EMS Educast Recap


The timing of my announcing that I was moving from full-time field EMS to full-time education lined up nicely with the EMS Educast not having a guest scheduled.  With most of their guests being an expert about some aspect of EMS education, and me knowing relatively little about it, I jumped on the opportunity to learn what I could from Greg, Bill, and Rob.  Here are the highlights:

1.  While I wanted to be a paramedic since childhood, I was not a strong science student and did not think I was smart enough to be a paramedic.  I thought that I would volunteer as an EMT while working in another career.  Of course I got hooked the first day, and realized I would never enjoy any other type of work as much as EMS.  Greg asked how I got through paramedic school, and for me it was my experience as an EMT.  I got to work with great partners who I was able to watch manage sick patients, and then had a mental picture to reference about what was being explained in paramedic school.  I needed that experience, and do not believe I would have passed paramedic school without it.

This was addressed on a previous Educast with Mike Ward, which I wrote about here.

2. For several years now, the Educast has been a valuable resource as an educator and provider.  It has also made running, the gym, and lawn mowing a little less painful for me.  I re-listened to a few episodes to prepare for my educator interview, and they were a great help for some of the questions and to prepare my presentation.  Some of the ones I recommend are:

Powerpoint Best Practices for EMS Educators with Kyle David Bates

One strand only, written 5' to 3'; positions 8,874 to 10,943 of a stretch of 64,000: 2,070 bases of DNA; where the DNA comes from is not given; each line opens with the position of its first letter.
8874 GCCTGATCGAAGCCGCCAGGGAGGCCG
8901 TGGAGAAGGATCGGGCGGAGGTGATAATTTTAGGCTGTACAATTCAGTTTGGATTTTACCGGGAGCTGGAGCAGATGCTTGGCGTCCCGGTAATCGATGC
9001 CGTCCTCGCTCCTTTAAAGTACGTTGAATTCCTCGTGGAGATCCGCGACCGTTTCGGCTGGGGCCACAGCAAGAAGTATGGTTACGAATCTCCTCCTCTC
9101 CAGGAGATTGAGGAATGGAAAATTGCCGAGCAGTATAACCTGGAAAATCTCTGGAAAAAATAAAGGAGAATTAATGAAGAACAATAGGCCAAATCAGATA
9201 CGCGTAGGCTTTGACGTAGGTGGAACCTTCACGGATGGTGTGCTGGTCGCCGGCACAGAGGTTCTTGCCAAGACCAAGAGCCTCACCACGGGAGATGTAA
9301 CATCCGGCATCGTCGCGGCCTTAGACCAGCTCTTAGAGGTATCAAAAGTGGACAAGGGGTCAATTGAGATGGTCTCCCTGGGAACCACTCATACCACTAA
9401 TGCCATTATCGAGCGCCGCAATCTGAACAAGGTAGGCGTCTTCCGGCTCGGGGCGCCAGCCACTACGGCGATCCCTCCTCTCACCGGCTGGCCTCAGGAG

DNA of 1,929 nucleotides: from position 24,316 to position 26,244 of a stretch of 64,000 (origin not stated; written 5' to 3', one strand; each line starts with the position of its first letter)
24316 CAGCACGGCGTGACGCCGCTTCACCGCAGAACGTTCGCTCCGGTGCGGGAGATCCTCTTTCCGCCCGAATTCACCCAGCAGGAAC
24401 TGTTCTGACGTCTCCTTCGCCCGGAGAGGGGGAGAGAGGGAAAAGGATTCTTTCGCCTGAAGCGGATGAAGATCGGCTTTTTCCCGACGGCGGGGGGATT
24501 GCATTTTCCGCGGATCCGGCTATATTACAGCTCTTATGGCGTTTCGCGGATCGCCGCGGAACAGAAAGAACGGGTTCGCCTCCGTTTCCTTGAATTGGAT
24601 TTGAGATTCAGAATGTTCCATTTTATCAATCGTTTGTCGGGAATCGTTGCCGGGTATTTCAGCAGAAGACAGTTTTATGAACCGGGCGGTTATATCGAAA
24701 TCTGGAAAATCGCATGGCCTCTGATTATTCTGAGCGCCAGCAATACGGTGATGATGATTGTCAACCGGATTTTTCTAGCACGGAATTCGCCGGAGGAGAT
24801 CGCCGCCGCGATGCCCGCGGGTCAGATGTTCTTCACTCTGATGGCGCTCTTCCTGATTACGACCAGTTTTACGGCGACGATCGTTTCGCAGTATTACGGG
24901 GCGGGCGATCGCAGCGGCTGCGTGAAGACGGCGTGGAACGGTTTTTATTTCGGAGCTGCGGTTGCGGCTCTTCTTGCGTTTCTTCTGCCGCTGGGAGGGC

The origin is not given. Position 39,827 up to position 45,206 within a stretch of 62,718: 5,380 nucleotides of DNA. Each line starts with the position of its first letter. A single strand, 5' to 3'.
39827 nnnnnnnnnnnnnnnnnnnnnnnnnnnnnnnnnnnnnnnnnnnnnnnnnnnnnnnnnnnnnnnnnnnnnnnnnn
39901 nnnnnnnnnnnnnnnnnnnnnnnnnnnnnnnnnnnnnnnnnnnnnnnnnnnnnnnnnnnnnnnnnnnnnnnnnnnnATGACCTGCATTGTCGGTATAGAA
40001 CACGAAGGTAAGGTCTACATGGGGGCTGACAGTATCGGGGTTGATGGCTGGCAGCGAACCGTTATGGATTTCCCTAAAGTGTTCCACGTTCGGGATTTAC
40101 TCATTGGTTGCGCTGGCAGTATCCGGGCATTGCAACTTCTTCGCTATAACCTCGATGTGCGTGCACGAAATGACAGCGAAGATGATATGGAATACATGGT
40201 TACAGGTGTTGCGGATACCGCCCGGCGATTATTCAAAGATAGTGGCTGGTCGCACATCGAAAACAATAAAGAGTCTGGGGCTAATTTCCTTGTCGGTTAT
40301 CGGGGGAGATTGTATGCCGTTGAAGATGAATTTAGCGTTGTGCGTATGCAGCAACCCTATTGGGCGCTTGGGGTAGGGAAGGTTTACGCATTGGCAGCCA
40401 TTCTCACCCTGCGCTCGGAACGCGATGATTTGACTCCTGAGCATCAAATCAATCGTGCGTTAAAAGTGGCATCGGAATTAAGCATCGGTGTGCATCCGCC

Difficult Student Behaviors with Rom Duckworth

-Questions From a New EMS Educator with Clark Imus

3.  Bill offered a nugget of wisdom when we discussed coaching students through performing difficult skills rather than taking over and showing them. Being a bit of a control freak, that is something that is going to be difficult.  That conversation will serve as a tap on my shoulder when I am tempted to do that in clinicals with students.

4. My end-of-show recommendation.  was the second edition of Thom Dick’s People Care Thom just nails so many aspects of being a good caregiver, and the book should be required reading for every EMS education program.  The first edition changed several aspects of my practice, and the second gave me great lessons to apply as an educator.

Bill’s recommendation was the book Evidence Based Medicine: how to practice and teach it.

Greg’s was Kelly Grayson’s EMS 1 article Bigotry of Low Expectations,

Rob”s was the  Clinical Teaching Guidebook by Deirdre Bonnycastle

I’ve read Kelly’s article, and look forward to digging into the others.

I am so grateful for the opportunity to be a guest on the show, and look forward to future episodes about preparing new educators.  You can listen to the episode here.

Also, check out Aladtec’s EMS Manager online employee scheduling software, which sponsors this blog network, the EMS Educast, and other podcasts on the ProMed Network,

 

 

Comments

  1. Glad to have you on the show. Thanks and good luck with your new position.

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